AFTER HIS DETAILED seven-part interview with Daily Chhattisgarh, I was glad to see Chhattisgarh DGP, Vishwaranjan’s article that appeared in this newspaper on September 15. I am highly impressed by his deep knowledge of naxalism, police and the history of this country in general as is evident from that interview. Although I don’t agree with him on most of the points of the article “ardh satya, tadarth chintan and rumaniyat se pare naxalwaad ka satya”, it is rare in this country that one sees a top ranking government official responding to public questions and criticisms. I have heard from a lot of people that Vishwaranjan is one of the most brilliant police officers in the country and the fact that the DGP took time to present his views publicly, proves that assertion once again. A person is judged by not what he/she believes in, but how he/she reacts to the people with opposing views.
I have pointed out that I don’t agree with him. Let me specify why and how. Firstly, I am surprised to see Vishwaranjan say that, “ordinary Indians are used to static thinking and can be easily misled.” I am responding as a very ordinary Indian citizen. The entire Chhattisgarh police’s salary, as well as the money for campaigns like Salwa Judum, comes from the taxes paid by this ‘ordinary Indian citizen.’ Hence to term them as static and non-serious is not only an affront to democracy; it is actually questioning one’s own infallibility. As an ordinary Indian, I would not mind my taxes to fund any genuine anti-insurgent operations, I would encourage higher salaries and better facilities for the police who are working for my safety, and would be glad if more money is pumped into improving infrastructure, health and education of all Indians, especially in naxal affected areas. But this is not what I see from the ground. What I do mind, is if my money is being used to fund arson, rapes and murders of innocent villagers in the name of Salwa Judum.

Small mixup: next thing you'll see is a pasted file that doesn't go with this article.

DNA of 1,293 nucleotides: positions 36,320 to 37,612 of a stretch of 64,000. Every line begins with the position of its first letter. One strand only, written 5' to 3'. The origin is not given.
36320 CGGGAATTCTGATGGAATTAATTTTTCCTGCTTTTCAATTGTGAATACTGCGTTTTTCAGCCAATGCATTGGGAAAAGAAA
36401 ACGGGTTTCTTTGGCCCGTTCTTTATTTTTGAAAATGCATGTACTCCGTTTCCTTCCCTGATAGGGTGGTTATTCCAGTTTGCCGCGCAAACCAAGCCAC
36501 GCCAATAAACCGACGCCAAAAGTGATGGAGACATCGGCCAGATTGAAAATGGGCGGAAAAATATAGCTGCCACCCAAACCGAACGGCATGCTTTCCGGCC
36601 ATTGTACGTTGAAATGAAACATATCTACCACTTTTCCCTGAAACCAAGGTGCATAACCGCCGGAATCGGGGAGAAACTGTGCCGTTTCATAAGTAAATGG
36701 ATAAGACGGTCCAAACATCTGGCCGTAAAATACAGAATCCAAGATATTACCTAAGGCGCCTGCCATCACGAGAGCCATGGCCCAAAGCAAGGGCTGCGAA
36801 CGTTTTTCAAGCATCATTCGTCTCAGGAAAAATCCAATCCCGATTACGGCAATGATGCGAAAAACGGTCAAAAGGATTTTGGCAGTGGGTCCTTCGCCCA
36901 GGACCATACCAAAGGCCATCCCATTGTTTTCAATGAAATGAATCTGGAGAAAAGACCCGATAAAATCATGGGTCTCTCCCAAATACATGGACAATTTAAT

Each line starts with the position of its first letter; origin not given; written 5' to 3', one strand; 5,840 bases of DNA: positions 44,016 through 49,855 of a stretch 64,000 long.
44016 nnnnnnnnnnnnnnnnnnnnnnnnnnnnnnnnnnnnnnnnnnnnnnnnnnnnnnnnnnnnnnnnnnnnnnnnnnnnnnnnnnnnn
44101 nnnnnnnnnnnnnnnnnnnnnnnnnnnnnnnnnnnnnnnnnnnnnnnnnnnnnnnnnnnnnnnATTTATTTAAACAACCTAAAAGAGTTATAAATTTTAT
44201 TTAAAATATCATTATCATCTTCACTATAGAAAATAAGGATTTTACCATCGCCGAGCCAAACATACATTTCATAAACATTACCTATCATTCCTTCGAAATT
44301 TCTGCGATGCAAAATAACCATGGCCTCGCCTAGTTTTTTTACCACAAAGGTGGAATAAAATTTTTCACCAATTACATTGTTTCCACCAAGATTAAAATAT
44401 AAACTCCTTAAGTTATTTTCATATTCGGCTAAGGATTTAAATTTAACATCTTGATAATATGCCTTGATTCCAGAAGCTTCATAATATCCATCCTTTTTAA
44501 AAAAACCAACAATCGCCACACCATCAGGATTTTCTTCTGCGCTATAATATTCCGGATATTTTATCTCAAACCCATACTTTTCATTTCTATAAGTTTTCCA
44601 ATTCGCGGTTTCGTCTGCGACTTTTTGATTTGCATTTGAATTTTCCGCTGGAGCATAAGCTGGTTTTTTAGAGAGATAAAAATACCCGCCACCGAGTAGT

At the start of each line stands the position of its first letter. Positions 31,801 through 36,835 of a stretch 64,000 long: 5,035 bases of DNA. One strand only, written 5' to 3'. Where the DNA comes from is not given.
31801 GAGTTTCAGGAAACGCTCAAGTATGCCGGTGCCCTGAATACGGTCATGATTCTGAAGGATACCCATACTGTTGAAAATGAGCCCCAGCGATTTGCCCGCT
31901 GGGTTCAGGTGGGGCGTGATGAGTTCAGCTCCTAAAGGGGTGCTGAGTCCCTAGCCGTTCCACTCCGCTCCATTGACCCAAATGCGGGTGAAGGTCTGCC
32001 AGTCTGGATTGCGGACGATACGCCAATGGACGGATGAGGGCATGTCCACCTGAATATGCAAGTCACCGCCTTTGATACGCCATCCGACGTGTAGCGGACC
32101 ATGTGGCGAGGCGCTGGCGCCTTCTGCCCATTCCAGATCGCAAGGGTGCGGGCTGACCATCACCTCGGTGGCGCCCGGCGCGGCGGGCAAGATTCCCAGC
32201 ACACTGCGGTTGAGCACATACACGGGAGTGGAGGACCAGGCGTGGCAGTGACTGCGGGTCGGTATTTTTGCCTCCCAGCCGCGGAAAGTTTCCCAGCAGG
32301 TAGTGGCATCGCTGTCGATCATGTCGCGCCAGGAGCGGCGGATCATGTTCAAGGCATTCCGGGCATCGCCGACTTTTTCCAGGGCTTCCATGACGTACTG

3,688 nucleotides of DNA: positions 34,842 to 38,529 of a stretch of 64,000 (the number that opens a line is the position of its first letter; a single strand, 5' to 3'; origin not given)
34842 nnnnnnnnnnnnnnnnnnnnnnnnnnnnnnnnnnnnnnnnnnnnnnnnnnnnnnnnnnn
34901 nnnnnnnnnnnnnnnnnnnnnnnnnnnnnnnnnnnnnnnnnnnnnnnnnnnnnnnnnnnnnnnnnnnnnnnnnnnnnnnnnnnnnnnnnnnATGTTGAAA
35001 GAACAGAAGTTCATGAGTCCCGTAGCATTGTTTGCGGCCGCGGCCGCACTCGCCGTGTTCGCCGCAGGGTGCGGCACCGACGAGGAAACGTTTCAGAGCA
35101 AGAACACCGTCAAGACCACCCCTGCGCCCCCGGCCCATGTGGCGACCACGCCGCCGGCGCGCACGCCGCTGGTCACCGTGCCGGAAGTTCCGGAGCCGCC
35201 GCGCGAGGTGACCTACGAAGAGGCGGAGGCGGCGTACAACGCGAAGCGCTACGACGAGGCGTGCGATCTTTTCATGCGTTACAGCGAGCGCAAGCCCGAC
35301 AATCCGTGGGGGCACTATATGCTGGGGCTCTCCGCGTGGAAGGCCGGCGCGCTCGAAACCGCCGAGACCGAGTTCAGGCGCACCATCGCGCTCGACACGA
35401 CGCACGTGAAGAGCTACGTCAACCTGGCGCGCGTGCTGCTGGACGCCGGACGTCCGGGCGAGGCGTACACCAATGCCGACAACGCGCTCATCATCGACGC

There has been several serious allegations against this movement, which I found convincing enough to distress me a lot. If even one per cent of those are true, then my culpability in the crime increases if I don’t speak up against the wrongs. Forget about Salwa Judum for a moment, there are rape allegations against one of the top district police officers of Chhattisgarh, and I as an ordinary citizen, haven’t seen any action taken against that particular “alleged rapist police officer”. Assuming that most of the policemen/women in Chhattisgarh are honest, upright and hardworking, what can be more demoralizing for them that such serious charges not being acted upon against one of their senior officers? How can morale be kept up in any department if an “alleged rapist” is promoted and preserved?